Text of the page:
DETAILED DESCRIPTION OF THE INVENTION I. Definitions

As used herein, the term “compound angle” refers to the resultant of two component angles where each component angle exists in a different plane. For example, component angle A1 and component angle A2 in FIGS. 12A and 12B lie in different planes. The resultant compound angle is defined by both of the component angles.

As used herein, the term “right-angled wedge” refers to a wedge that is shaped like a right-angled triangle when viewed from the side.

As used herein, the term “hypotenuse surface” refers to the outer surface of the longest side of a right-angled wedge in the strike plate, which is opposite the right angle.

As used herein, the term “impaction position” refers to the position in which the one or more strike plates are pushed into the implant, and the blade region of the blades protrudes past the superior and inferior surfaces of the implant.

As used herein, the term “insertion position” refers to the position in which the one or more strike plates protrude from one side of the implant body. In this position, the blades (i.e. both the support region and the blade region) are located and contained inside the implant.

As used herein, the term “retention bump” refers to a protrusion on a strike plate that keeps the blades in the insertion position until they are deployed.

II. Implant

A. Body

The intervertebral implants have a three dimensional body suitable for insertion between vertebrae.

The body is defined by two lateral side walls, an anterior side, a posterior side, a superior surface and an inferior surface. The body contains four interior surfaces (117 a, 117 b, etc.) corresponding with the lateral side walls, the anterior side and the posterior side, and six exterior surfaces (131 a, 131 b, etc.) corresponding with the lateral side walls, the anterior side, the posterior side, and the superior and inferior surfaces. The implant contains one or more openings, depending on the orientation of the blades and the number of strike plates, such as two or three openings, adjacent to and between the blades, which allow for the insertion of bone graft material. The implant allows the bone to grow through the implant and into the adjacent vertebral bodies. The openings define the void volume in the implant. The percent (%) void volume in each implant depends on the size, shape and type of implant. For example, the void volume in an implant, such as one used in an interbody fusion, can range from about 20% to about 60%. For ALIF implants, the % void volume ranges from 20% to 50%. Typically for lateral LIF implants the implants have a greater void volume compared to ALIF implants of a similar height. For example, for some lateral LIF implants, the % void volume ranges from 30% to 60%.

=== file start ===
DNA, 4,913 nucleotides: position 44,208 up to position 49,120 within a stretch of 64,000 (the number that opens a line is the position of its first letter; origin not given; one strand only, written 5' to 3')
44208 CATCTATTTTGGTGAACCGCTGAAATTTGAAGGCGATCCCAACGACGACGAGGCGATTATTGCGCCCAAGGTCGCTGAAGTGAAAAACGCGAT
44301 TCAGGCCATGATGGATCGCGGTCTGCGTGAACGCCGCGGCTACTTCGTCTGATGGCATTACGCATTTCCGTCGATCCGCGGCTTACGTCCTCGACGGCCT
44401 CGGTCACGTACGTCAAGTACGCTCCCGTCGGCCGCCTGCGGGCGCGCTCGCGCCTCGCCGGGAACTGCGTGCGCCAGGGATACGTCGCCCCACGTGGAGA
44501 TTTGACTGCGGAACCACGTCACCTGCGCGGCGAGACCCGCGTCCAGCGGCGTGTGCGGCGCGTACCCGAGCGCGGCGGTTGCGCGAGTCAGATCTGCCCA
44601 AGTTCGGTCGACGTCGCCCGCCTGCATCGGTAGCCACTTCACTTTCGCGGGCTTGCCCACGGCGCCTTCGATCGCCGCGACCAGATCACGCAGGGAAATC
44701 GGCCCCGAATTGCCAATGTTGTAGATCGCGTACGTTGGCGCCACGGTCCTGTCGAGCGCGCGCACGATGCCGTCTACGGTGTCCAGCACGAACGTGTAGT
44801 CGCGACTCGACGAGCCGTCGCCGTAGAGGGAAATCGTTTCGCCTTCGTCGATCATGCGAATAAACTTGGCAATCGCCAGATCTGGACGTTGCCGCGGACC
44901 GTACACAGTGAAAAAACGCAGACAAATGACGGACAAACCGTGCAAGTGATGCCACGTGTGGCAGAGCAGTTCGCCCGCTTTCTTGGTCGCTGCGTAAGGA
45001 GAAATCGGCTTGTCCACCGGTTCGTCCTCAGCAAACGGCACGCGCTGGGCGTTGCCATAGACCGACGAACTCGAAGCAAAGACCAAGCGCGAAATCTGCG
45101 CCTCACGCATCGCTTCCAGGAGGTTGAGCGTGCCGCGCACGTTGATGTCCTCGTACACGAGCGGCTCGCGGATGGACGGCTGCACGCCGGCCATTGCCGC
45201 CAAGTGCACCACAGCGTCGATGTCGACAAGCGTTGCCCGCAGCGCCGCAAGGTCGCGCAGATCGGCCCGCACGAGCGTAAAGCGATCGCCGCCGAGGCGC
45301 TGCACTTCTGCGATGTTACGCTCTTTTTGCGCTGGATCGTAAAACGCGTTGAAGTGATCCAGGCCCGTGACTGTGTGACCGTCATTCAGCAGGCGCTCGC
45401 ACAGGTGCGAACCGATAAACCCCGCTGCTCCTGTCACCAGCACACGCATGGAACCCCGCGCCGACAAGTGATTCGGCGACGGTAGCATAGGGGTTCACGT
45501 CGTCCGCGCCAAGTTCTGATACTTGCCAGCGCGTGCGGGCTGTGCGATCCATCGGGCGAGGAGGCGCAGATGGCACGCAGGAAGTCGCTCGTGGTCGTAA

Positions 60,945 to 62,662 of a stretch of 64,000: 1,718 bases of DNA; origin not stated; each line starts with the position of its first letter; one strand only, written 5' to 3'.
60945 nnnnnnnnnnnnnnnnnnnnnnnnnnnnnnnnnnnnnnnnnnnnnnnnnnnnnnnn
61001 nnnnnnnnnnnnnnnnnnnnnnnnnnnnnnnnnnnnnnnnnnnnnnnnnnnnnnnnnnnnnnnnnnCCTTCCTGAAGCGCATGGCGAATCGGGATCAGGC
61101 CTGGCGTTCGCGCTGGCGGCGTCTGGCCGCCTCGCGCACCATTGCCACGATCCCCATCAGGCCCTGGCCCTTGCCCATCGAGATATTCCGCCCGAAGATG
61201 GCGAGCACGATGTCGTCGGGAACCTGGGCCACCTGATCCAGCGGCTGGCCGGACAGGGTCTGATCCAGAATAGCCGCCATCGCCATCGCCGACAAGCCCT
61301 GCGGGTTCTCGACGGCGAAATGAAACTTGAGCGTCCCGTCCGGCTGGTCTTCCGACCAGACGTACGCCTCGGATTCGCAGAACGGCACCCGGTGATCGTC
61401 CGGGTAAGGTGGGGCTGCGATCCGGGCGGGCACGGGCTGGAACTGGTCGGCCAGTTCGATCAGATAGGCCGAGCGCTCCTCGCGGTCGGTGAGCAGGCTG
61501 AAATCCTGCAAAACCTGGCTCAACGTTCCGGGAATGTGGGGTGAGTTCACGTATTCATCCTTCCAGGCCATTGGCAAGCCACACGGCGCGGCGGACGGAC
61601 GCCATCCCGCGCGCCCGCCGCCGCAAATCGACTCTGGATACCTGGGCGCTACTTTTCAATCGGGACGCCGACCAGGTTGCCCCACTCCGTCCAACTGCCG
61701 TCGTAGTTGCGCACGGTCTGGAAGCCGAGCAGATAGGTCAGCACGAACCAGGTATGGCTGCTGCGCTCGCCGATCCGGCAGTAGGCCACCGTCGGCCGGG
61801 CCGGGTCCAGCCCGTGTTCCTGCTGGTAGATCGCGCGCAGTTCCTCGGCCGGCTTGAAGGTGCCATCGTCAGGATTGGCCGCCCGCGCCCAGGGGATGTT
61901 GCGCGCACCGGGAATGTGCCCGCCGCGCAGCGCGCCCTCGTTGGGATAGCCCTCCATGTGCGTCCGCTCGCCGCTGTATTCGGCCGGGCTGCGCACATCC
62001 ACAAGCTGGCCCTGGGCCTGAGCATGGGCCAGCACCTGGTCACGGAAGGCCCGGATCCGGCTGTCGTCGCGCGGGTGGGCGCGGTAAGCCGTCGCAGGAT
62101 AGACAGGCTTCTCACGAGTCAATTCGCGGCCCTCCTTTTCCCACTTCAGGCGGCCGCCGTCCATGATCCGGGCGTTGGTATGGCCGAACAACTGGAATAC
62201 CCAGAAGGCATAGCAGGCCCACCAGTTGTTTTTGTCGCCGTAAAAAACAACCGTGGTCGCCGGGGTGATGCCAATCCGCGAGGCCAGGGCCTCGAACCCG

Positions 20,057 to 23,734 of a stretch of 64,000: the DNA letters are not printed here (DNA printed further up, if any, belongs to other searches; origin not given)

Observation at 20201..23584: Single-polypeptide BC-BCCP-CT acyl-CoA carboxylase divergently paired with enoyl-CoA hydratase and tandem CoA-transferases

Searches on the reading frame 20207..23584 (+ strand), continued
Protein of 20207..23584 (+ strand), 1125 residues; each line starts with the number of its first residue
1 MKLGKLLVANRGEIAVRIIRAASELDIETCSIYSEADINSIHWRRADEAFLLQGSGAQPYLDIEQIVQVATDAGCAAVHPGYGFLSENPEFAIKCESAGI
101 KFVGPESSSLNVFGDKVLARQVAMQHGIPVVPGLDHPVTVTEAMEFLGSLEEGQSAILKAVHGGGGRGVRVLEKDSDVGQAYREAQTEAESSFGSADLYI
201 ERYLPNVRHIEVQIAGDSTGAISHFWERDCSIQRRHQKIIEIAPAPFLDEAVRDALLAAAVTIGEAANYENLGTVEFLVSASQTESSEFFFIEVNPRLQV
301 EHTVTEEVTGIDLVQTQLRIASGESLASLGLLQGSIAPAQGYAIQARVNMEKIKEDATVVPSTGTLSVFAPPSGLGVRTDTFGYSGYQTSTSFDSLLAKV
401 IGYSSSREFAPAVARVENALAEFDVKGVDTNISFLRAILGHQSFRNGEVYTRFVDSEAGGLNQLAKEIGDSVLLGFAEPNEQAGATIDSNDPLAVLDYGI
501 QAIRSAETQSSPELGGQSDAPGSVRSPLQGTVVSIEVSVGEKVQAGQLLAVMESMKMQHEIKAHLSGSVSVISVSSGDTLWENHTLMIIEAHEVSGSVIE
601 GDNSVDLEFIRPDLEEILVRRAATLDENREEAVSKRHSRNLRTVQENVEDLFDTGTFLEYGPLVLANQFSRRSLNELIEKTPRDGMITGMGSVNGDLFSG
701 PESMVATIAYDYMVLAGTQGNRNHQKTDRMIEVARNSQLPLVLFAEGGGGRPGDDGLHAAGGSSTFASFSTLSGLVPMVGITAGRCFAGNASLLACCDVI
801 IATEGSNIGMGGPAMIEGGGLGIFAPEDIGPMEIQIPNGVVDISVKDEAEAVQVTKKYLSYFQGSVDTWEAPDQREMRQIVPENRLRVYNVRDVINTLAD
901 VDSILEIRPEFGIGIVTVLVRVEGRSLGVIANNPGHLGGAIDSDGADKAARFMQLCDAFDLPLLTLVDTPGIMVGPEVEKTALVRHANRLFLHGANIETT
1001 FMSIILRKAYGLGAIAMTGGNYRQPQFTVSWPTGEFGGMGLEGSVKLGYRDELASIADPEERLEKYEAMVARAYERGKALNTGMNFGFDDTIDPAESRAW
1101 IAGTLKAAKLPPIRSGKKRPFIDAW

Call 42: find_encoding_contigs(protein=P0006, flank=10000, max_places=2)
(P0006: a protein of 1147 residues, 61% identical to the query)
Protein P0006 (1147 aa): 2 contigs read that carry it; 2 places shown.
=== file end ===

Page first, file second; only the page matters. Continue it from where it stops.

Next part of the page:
The implants and fixation systems may contain one or more threaded holes, slots or channels to mate with instruments to facilitate holding and inserting the implants. For example, the one or more strike plates may con am threaded connections or holes (140 a, 140 b, 340 a, 340 b) on their end(s) that connect to an insertion tool for insertion of the implant into or removal of the implant from the vertebral body.

The implant can be formed from any suitable biocompatible, non-degradable material with sufficient strength. Typical materials include titanium and inert, biocompatible polymers, such as polyether ether ketone (PEEK) (e.g. PEEK-OPTIMA®, Invibio Inc.). Optionally, the implant contains a radiopaque marker to facilitate visualization during imaging.

One embodiment of an exemplary implant (100) suitable for insertion into a patient using an anterior approach is illustrated FIGS. 1A-9B. As shown in FIG. 1A, the implant body is adapted for insertion within an intervertebral space between adjacent vertebral bodies and includes a first insertion side (posterior side) (104), a second side (anterior side) (106) opposite the first insertion side, a first lateral side portion (109 a), a second lateral side portion (109 b), a superior surface (150) and an inferior surface (152). In a preferred embodiment, the implant has a trapezoidal shape, with the posterior side being the shorter of the two parallel sides. One of ordinary skill in the art will appreciate that implants having other shapes may be used, with the particular shape of the implant selected for the particular insertion method and site.

The superior and inferior surfaces of the implant, which contact the superior vertebral body and the inferior vertebral body, respectively, typically contain teeth, knurling, ridges or similar projections, to aid in securing the implant to the vertebral endplate and preventing or reducing any shifting of the implant. This also provides initial stability of the implant between the two vertebral bodies following insertion into the intervertebral space.